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# If ${T_n} = {\sin ^n}x + {\cos ^n}x$, prove that $\dfrac{{{T_3} - {T_5}}}{{{T_1}}} = \dfrac{{{T_5} - {T_7}}}{{{T_3}}}$ .

Last updated date: 07th Aug 2024
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Hint: In this problem, first we will find L.H.S. part $\dfrac{{{T_3} - {T_5}}}{{{T_1}}}$ by putting $n = 1,3,5$ in ${T_n} = {\sin ^n}x + {\cos ^n}x$. Then, we will find R.H.S. part $\dfrac{{{T_5} - {T_7}}}{{{T_3}}}$ by putting $n = 3,5,7$ in ${T_n} = {\sin ^n}x + {\cos ^n}x$. Also we will use the identity ${\sin ^2}\theta + {\cos ^2}\theta = 1$.

Complete step by step solution: In this problem, it is given that ${T_n} = {\sin ^n}x + {\cos ^n}x\; \cdots \cdots \left( 1 \right)$.
Let us find ${T_1}$ by putting $n = 1$ in equation $\left( 1 \right)$. Therefore, we get ${T_1} = {\sin ^1}x + {\cos ^1}x = \sin x + \cos x\; \cdots \cdots \left( 2 \right)$
Let us find ${T_3}$ by putting $n = 3$ in equation $\left( 1 \right)$. Therefore, we get ${T_3} = {\sin ^3}x + {\cos ^3}x\; \cdots \cdots \left( 3 \right)$
Let us find ${T_5}$ by putting $n = 5$ in equation $\left( 1 \right)$. Therefore, we get ${T_5} = {\sin ^5}x + {\cos ^5}x\; \cdots \cdots \left( 4 \right)$
Now we are going to find L.H.S. part $\dfrac{{{T_3} - {T_5}}}{{{T_1}}}$ by using equations $\left( 2 \right),\left( 3 \right)$ and $\left( 4 \right)$.
L.H.S. $= \dfrac{{{T_3} - {T_5}}}{{{T_1}}}$
$= \dfrac{{\left( {{{\sin }^3}x + {{\cos }^3}x} \right) - \left( {{{\sin }^5}x + {{\cos }^5}x} \right)}}{{\sin x + \cos x}}$
$= \dfrac{{{{\sin }^3}x + {{\cos }^3}x - {{\sin }^5}x - {{\cos }^5}x}}{{\sin x + \cos x}}$
Rewrite the above equation, we get
$= \dfrac{{{{\sin }^3}x - {{\sin }^5}x + {{\cos }^3}x - {{\cos }^5}x}}{{\sin x + \cos x}}$
$= \dfrac{{{{\sin }^3}x\left( {1 - {{\sin }^2}x} \right) + {{\cos }^3}x\left( {1 - {{\cos }^2}x} \right)}}{{\sin x + \cos x}}$
Now we are going to use Pythagorean identity ${\sin ^2}x + {\cos ^2}x = 1$. Note that ${\sin ^2}x + {\cos ^2}x = 1 \Rightarrow {\sin ^2}x = 1 - {\cos ^2}x$ or ${\cos ^2}x = 1 - {\sin ^2}x$.
$\Rightarrow$ L.H.S. $= \dfrac{{{{\sin }^3}x\left( {{{\cos }^2}x} \right) + {{\cos }^3}x\left( {{{\sin }^2}x} \right)}}{{\sin x + \cos x}}$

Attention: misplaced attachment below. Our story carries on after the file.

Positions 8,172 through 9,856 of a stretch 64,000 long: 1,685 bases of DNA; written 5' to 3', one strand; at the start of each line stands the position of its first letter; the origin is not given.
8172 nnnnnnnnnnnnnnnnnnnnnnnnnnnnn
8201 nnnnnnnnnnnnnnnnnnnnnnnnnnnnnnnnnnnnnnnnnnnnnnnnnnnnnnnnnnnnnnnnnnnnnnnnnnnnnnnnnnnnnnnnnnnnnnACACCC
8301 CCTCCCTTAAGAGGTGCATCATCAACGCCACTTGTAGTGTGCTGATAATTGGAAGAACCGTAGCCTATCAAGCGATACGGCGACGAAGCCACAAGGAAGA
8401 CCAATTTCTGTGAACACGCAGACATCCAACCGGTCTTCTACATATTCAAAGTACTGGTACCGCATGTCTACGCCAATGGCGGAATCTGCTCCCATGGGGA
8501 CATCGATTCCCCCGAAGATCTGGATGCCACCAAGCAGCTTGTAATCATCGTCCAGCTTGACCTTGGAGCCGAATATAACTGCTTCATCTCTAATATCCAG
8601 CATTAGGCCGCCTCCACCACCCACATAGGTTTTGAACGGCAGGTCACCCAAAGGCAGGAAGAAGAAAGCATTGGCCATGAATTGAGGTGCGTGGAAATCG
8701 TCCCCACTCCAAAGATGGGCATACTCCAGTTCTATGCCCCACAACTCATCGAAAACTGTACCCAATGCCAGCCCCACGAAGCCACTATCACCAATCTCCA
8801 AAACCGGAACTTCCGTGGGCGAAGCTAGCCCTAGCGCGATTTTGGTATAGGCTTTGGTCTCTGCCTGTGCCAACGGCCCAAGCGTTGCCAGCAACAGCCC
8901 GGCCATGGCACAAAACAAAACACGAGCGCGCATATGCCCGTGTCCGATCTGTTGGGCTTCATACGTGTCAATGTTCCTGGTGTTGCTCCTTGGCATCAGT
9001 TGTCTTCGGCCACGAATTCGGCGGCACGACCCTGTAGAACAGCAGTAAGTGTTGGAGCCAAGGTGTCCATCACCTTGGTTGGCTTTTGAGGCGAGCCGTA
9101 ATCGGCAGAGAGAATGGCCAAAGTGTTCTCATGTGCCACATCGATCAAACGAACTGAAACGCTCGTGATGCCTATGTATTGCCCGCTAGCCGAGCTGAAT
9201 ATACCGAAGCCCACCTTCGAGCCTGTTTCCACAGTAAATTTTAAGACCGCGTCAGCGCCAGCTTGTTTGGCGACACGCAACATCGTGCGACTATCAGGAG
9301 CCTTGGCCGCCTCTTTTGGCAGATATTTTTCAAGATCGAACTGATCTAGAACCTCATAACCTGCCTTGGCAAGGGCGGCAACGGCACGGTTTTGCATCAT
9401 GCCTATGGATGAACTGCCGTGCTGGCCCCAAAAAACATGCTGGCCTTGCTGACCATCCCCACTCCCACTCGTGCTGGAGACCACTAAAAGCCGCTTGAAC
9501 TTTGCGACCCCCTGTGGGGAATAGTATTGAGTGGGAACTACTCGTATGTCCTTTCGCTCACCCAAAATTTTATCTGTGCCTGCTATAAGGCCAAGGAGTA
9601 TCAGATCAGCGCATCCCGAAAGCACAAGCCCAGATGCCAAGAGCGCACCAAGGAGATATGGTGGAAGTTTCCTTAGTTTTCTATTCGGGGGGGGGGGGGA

Taking ${\sin ^2}x \cdot {\cos ^2}x$ common out from the numerator, we get
L.H.S. $= \dfrac{{{{\sin }^2}x \cdot {{\cos }^2}x\left( {\sin x + \cos x} \right)}}{{\sin x + \cos x}}$
On cancellation of the factor $\sin x + \cos x$, we get
L.H.S. $= {\sin ^2}x \cdot {\cos ^2}x$
Therefore, we get $\dfrac{{{T_3} - {T_5}}}{{{T_1}}} = {\sin ^2}x \cdot {\cos ^2}x$.
Let us find ${T_7}$ by putting $n = 7$ in equation $\left( 1 \right)$. Therefore, we get ${T_7} = {\sin ^7}x + {\cos ^7}x\; \cdots \cdots \left( 5 \right)$.
Now we are going to find R.H.S. part $\dfrac{{{T_5} - {T_7}}}{{{T_3}}}$ by using equations $\left( 3 \right),\left( 4 \right)$ and $\left( 5 \right)$.
R.H.S. $= \dfrac{{{T_5} - {T_7}}}{{{T_3}}}$
$= \dfrac{{\left( {{{\sin }^5}x + {{\cos }^5}x} \right) - \left( {{{\sin }^7}x + {{\cos }^7}x} \right)}}{{{{\sin }^3}x + {{\cos }^3}x}}$
$= \dfrac{{{{\sin }^5}x + {{\cos }^5}x - {{\sin }^7}x - {{\cos }^7}x}}{{{{\sin }^3}x + {{\cos }^3}x}}$
Rewrite the above equation, we get
$= \dfrac{{{{\sin }^5}x - {{\sin }^7}x + {{\cos }^5}x - {{\cos }^7}x}}{{{{\sin }^3}x + {{\cos }^3}x}}$
$= \dfrac{{{{\sin }^5}x\left( {1 - {{\sin }^2}x} \right) + {{\cos }^5}x\left( {1 - {{\cos }^2}x} \right)}}{{{{\sin }^3}x + {{\cos }^3}x}}$
Now we are going to use Pythagorean identity ${\sin ^2}x + {\cos ^2}x = 1$. Note that ${\sin ^2}x + {\cos ^2}x = 1 \Rightarrow {\sin ^2}x = 1 - {\cos ^2}x$ or ${\cos ^2}x = 1 - {\sin ^2}x$.
$\Rightarrow$ R.H.S. $= \dfrac{{{{\sin }^5}x\left( {{{\cos }^2}x} \right) + {{\cos }^5}x\left( {{{\sin }^2}x} \right)}}{{{{\sin }^3}x + {{\cos }^3}x}}$
Taking ${\sin ^2}x \cdot {\cos ^2}x$ common out from the numerator, we get
R.H.S. $= \dfrac{{{{\sin }^2}x \cdot {{\cos }^2}x\left( {{{\sin }^3}x + {{\cos }^3}x} \right)}}{{{{\sin }^3}x + {{\cos }^3}x}}$
On cancellation of the factor ${\sin ^3}x + {\cos ^3}x$, we get
R.H.S. $= {\sin ^2}x \cdot {\cos ^2}x$
Therefore, we get $\dfrac{{{T_5} - {T_7}}}{{{T_3}}} = {\sin ^2}x \cdot {\cos ^2}x$.
Therefore, we can say that $\dfrac{{{T_3} - {T_5}}}{{{T_1}}} = \dfrac{{{T_5} - {T_7}}}{{{T_3}}}$.

Note: There are various distinct trigonometric identities. When trigonometric functions are involved in an equation then trigonometric identities are useful to solve that equation. We can use identities $\cos e{c^2}x - {\cot ^2}x = 1$ and ${\sec ^2}x - {\tan ^2}x = 1$ to solve many trigonometric problems. These identities are called Pythagorean identities.